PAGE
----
DIABETES MELLITUS:

Diabetes mellitus (DM), also known as simply diabetes, is a group of metabolic diseases in which there are high blood levels over a prolonged period.

Diabetes is due to either the pancreas not producing enough insulin, or the cells of the body not responding properly to the insulin produced. There are three main types of diabetes mellitus:

  • Type 1 DM results from the body's failure to produce enough insulin. This form was previously referred to as "insulin-dependent diabetes mellitus" (IDDM) or "juvenile diabetes". The cause is unknown.
  • Type 2 DM begins with insulin resistance, a condition in which cells fail to respond to insulin properly. As the disease progresses a lack of insulin may also develop. This form was previously referred to as "non insulin-dependent diabetes mellitus" (NIDDM) or "adult-onset diabetes". The primary cause is excessive body weight and not enough exercise.
  • Gestational diabetes is the third main form and occurs when pregnant women without a previous history of diabetes develop a high blood glucose level. Gestational diabetes usually resolves after the birth of the baby.

Signs and Symptoms

The classic symptoms of untreated diabetes are weight loss, polyurea (frequent urination), polydipsia (increased thirst), and polyphagia (increased hunger). Symptoms may develop rapidly (weeks or months) in type 1 diabetes, while they usually develop much more slowly and may be subtle or absent in type 2 diabetes.

Several other signs and symptoms can mark the onset of diabetes, although they are not specific to the disease. In addition to the known ones above, they include blurry vision, headache, fatigue, slow healing of cuts, and itchy skin. Prolonged high blood glucose can cause glucose absorption in the lens of the eye, which leads to changes in its shape, resulting in vision changes. A number of skin rashes that can occur in diabetes are collectively known as Diabetic dermadomes.

 
 
Complications
Diabetic Emergencies kill a lot of people (usually with type 1 diabetes) who may also experience episodes of diabetic ketoacidosis, a type of metabolic problems characterized by nausea, vomiting and abdominal pain, the smell of acetone on the breath, deep breathing known as Kussmaul breathing, and in severe cases a decreased level of consciousness.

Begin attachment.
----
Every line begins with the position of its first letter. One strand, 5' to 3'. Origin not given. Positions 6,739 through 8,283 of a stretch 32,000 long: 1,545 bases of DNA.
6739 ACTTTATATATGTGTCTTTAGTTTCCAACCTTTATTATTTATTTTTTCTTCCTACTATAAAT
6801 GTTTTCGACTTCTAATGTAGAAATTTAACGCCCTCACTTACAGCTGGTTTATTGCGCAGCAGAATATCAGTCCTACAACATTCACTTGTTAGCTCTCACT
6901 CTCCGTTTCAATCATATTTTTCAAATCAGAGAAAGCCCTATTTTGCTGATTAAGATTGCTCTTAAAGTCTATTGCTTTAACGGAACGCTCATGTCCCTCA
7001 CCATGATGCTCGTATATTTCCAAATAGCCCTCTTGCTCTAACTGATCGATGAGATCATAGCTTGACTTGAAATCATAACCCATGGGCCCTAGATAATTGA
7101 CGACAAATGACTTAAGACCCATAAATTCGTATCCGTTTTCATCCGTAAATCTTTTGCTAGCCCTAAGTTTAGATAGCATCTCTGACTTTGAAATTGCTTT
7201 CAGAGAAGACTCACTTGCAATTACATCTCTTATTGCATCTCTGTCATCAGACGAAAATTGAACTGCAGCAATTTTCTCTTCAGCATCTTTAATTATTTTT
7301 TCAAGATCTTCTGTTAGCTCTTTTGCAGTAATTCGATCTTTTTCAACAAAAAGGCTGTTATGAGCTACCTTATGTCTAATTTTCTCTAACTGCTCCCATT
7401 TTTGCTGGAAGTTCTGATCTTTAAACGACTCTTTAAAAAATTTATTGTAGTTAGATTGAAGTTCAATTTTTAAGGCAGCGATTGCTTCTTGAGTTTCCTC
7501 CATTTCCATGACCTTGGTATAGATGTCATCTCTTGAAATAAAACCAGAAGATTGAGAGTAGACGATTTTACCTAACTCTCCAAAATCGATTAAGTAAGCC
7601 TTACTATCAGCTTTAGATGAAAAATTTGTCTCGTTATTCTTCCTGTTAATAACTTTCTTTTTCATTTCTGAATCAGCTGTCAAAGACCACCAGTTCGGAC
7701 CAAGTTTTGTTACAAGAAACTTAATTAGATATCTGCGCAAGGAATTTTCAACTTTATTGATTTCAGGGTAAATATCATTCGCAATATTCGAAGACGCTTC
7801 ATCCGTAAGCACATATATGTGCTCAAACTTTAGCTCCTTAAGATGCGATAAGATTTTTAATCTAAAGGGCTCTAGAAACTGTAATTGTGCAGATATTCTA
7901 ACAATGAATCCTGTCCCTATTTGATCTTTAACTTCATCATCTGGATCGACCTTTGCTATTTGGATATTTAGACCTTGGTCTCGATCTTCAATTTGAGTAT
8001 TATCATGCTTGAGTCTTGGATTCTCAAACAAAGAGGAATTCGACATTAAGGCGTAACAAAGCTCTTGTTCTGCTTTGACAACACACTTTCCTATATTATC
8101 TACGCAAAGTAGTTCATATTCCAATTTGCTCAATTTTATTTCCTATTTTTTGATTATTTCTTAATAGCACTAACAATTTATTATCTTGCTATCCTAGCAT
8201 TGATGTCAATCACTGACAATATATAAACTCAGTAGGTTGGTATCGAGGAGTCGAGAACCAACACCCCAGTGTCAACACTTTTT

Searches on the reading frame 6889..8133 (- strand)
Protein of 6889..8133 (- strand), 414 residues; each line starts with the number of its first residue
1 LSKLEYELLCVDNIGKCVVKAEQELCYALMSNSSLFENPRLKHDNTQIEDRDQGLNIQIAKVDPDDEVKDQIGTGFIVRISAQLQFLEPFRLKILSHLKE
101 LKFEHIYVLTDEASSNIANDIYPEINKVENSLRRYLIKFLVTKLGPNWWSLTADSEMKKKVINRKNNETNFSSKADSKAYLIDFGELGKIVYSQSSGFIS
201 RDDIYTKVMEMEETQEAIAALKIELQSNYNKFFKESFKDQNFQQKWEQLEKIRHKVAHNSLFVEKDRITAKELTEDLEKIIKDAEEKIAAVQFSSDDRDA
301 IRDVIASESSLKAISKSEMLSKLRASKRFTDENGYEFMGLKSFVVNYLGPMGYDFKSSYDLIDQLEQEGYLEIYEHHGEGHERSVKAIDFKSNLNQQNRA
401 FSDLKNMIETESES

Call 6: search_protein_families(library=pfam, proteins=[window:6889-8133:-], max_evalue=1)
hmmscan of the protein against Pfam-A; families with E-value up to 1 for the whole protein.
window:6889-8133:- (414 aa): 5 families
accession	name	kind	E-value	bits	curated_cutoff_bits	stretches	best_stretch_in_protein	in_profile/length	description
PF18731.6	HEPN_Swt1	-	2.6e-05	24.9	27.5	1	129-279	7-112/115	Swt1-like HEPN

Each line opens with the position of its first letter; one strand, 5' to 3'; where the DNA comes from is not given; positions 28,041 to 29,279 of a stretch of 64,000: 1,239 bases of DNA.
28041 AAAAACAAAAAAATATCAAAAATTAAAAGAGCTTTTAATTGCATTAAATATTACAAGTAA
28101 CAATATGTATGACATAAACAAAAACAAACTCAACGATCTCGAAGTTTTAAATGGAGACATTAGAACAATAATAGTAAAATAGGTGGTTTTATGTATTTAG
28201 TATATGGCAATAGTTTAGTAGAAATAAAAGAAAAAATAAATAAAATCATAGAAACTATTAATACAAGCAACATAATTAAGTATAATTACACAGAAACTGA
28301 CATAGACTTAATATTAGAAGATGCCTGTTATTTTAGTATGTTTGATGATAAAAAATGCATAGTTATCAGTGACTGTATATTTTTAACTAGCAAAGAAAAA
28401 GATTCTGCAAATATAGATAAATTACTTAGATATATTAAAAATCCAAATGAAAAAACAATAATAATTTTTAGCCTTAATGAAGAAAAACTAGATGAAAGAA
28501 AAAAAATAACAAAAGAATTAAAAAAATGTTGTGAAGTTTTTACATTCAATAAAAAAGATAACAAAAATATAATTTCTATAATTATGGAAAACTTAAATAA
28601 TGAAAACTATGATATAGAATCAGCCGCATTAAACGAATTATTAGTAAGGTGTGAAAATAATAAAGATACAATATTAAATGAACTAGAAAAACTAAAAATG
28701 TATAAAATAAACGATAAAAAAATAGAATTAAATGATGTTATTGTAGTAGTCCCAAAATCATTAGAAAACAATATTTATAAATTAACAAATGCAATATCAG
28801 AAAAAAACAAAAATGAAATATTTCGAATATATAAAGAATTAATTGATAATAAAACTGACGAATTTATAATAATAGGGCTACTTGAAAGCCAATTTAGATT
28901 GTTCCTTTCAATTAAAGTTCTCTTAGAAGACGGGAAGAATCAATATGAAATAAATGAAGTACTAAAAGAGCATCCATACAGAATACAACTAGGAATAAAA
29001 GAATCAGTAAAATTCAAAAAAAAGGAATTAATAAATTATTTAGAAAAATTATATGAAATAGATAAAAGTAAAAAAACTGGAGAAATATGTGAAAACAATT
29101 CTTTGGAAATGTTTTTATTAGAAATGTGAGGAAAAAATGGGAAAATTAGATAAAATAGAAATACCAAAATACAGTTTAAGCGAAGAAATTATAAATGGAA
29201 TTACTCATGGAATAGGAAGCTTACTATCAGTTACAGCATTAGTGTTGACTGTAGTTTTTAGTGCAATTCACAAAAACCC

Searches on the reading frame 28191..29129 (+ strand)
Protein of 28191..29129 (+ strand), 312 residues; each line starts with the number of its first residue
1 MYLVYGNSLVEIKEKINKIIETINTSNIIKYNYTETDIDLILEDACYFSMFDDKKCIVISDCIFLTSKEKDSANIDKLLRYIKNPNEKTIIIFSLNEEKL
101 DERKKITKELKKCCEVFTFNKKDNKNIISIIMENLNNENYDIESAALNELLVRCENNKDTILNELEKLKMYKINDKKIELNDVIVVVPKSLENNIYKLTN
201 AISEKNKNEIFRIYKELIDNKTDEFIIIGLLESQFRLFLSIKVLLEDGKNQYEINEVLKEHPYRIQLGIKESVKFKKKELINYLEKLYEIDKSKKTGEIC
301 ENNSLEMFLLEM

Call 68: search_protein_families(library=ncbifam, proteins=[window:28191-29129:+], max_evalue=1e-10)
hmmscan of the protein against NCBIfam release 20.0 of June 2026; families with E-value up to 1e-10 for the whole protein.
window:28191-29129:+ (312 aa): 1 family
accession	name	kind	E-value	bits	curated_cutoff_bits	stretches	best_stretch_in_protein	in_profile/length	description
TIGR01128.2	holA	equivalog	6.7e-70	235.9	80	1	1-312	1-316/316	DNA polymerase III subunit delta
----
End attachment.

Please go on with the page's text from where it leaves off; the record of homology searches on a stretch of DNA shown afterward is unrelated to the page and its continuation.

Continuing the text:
A rare but equally severe possibility is hyperosmolar nonketotic state, which is more common in type 2 diabetes and is mainly the result of dehydration.

All forms of diabetes increase the risk of long-term complications. These typically develop after many years (10–20), but may be the first symptom in those who have otherwise not received a diagnosis before that time.

The major long-term complications relate to damage to blood vessels. Diabetes doubles the risk of cardiovascular disease and about 75% of deaths in diabetics are due to coronary artery disease. Other "macrovascular" diseases are stroke, and peripheral vascular disease.

The primary microvascular complications of diabetes include damage to the eyes, kidneys, and nerves. Damage to the eyes, known as diabetic retinopathy, is caused by damage to the blood vessels in the retina of the eye, and can result in gradual vision loss and potentially blindness. Damage to the kidneys, known as diabetic nephropathy, can lead to tissue scarring, urine protein loss, and eventually chronic kidney disease, sometimes requiring dialysis or kidney transplant. Damage to the nerves of the body, known as diabetic neuropathy, is the most common complication of diabetes. The symptoms can include numbness, tingling, pain, and altered pain sensation, which can lead to damage to the skin. Diabetes-related foot problems (such as diabetic foot ulcers) may occur, and can be difficult to treat, occasionally requiring amputation. Additionally, proximal diabetic neuropathy causes painful muscle wasting and weakness.